The past month and a half has been Turkish: listening to Turkish in the streets, trying to pick up bits from E’s Turkish conversations, struggling to express myself like a broken five year old in Turkish, reading signs in Turkish, ordering off menus in Turkish, trying to catch strands of meaning from Turkish news channels and Turkish TV programs. Turkish, Turkish, Turkish. Nowhere has their been room for Russian (or Bishkek for that matter – aside from one friend who was thinking of working at the university here, the only bit I heard about Kyrgyzstan the entire time we were in the Turkey was overhearing one world traveler boast-sharing with another that he got a huge stack of Kyrgyz som he got for exchanging just $50. It’s like the country doesn’t exist outside of itself).
When I tried, I couldn’t think in Russian. Even though my Russian was stronger than my Turkish – I’ve put in more hours, know more grammar and vocabulary, memorized more passages from esteemed classical poets – every time my thought inevitably meandered into Turkish, or just started in Turkish and refused to budge into Russian at all. Turkish was far fresher, and I found it impossible to plan conversations in Russian without prompts. It’s not a matter of ease – in Turkish it’s just as easy to bungle the grammar as it is in Russian. Russian has ridiculous prepositions and extremely staunch ways of specifying direction; Turkish is agglutinative, meaning that all meaning to an action (question or statement, tense, person, positive or negative) has to be added on to the verb stem.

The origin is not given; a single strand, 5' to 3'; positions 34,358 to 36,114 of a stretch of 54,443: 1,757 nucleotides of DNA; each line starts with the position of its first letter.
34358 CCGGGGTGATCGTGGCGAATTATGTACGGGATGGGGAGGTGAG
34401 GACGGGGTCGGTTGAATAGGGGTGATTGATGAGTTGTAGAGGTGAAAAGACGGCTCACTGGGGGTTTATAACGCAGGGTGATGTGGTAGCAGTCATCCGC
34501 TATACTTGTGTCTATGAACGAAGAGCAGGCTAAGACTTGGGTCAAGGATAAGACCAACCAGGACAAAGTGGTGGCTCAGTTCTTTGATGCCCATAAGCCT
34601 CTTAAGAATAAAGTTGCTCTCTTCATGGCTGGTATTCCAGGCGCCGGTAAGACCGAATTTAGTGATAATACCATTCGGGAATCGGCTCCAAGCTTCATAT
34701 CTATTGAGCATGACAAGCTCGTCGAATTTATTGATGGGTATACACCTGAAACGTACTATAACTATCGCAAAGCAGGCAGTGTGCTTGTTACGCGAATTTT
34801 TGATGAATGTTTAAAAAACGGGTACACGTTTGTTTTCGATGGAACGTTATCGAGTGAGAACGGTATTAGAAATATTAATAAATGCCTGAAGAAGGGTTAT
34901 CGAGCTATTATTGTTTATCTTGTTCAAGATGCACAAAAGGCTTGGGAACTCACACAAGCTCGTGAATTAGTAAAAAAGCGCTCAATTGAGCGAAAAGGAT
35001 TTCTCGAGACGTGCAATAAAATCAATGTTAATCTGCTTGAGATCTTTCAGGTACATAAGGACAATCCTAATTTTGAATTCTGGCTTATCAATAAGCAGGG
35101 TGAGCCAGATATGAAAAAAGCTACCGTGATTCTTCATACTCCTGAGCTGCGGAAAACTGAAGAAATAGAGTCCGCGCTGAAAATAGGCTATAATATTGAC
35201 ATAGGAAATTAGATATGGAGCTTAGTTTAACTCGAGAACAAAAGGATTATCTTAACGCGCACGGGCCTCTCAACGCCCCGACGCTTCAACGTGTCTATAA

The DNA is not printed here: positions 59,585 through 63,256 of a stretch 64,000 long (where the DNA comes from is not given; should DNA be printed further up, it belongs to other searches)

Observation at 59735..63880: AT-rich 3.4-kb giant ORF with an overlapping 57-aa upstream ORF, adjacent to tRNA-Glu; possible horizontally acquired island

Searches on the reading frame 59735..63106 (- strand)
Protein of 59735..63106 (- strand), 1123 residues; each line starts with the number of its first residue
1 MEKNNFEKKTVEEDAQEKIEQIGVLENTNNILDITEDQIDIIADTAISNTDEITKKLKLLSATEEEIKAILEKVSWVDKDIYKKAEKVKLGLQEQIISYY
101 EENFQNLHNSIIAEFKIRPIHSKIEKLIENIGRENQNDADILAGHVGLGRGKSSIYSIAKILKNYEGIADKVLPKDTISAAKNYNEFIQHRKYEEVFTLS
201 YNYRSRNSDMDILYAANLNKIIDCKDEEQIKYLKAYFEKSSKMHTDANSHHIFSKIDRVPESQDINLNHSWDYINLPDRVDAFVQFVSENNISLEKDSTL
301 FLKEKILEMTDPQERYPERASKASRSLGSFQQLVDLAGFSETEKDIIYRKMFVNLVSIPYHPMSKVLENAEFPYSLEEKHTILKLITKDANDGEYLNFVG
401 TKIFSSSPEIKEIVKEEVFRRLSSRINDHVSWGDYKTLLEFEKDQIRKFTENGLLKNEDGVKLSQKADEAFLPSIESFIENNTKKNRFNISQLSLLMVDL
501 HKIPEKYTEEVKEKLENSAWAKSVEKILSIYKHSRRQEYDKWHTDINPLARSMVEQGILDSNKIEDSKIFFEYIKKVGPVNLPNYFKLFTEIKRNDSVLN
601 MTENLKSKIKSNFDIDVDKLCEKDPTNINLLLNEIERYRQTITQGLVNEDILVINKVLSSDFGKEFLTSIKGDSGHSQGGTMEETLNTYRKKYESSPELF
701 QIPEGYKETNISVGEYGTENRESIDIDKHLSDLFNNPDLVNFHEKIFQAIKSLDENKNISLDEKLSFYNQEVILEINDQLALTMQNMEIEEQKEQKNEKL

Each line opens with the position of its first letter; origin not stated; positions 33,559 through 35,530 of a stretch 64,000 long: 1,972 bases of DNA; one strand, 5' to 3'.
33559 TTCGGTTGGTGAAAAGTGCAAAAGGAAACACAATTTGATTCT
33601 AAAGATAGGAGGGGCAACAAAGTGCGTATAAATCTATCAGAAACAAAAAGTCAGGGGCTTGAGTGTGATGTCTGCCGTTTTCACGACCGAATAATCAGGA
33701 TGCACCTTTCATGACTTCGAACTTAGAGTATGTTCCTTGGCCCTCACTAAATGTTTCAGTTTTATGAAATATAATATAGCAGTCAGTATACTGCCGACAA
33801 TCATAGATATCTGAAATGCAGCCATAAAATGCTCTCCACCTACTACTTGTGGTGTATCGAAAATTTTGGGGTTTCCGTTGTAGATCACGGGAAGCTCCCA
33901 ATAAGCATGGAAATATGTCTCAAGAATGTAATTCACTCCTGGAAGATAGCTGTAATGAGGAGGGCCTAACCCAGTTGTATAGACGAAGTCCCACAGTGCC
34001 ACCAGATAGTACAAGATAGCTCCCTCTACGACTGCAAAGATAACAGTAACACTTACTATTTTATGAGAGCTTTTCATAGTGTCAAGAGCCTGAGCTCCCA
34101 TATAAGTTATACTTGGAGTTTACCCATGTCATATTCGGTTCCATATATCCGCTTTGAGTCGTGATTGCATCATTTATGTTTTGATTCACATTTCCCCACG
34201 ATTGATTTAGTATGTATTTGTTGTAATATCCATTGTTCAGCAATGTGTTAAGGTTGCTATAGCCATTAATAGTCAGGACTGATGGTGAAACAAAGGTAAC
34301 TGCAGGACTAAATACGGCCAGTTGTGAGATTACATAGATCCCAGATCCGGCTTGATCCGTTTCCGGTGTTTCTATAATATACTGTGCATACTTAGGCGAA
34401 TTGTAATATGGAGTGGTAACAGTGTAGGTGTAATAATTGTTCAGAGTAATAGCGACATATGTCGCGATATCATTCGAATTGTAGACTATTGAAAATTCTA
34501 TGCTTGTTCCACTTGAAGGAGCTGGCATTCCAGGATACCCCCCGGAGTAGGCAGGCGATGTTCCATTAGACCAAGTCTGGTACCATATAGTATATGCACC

I found my misgivings unfounded however; Russian is still here, albeit a little latent. When I walked into the grocery store on our first day back something about the packages in Russian, the familiar faces of the grocery store workers with whom I’ve had all previous exchanges in Russian, the actual being in Bishkek – just clicked, and out came Russian. I still slip into Turkish sometimes (especially when saying “thank you”; perhaps because the Turkish word just seems so much more warm and natural), but it seems like all I needed to revive a dormant set of foreign language skills was a situational kick.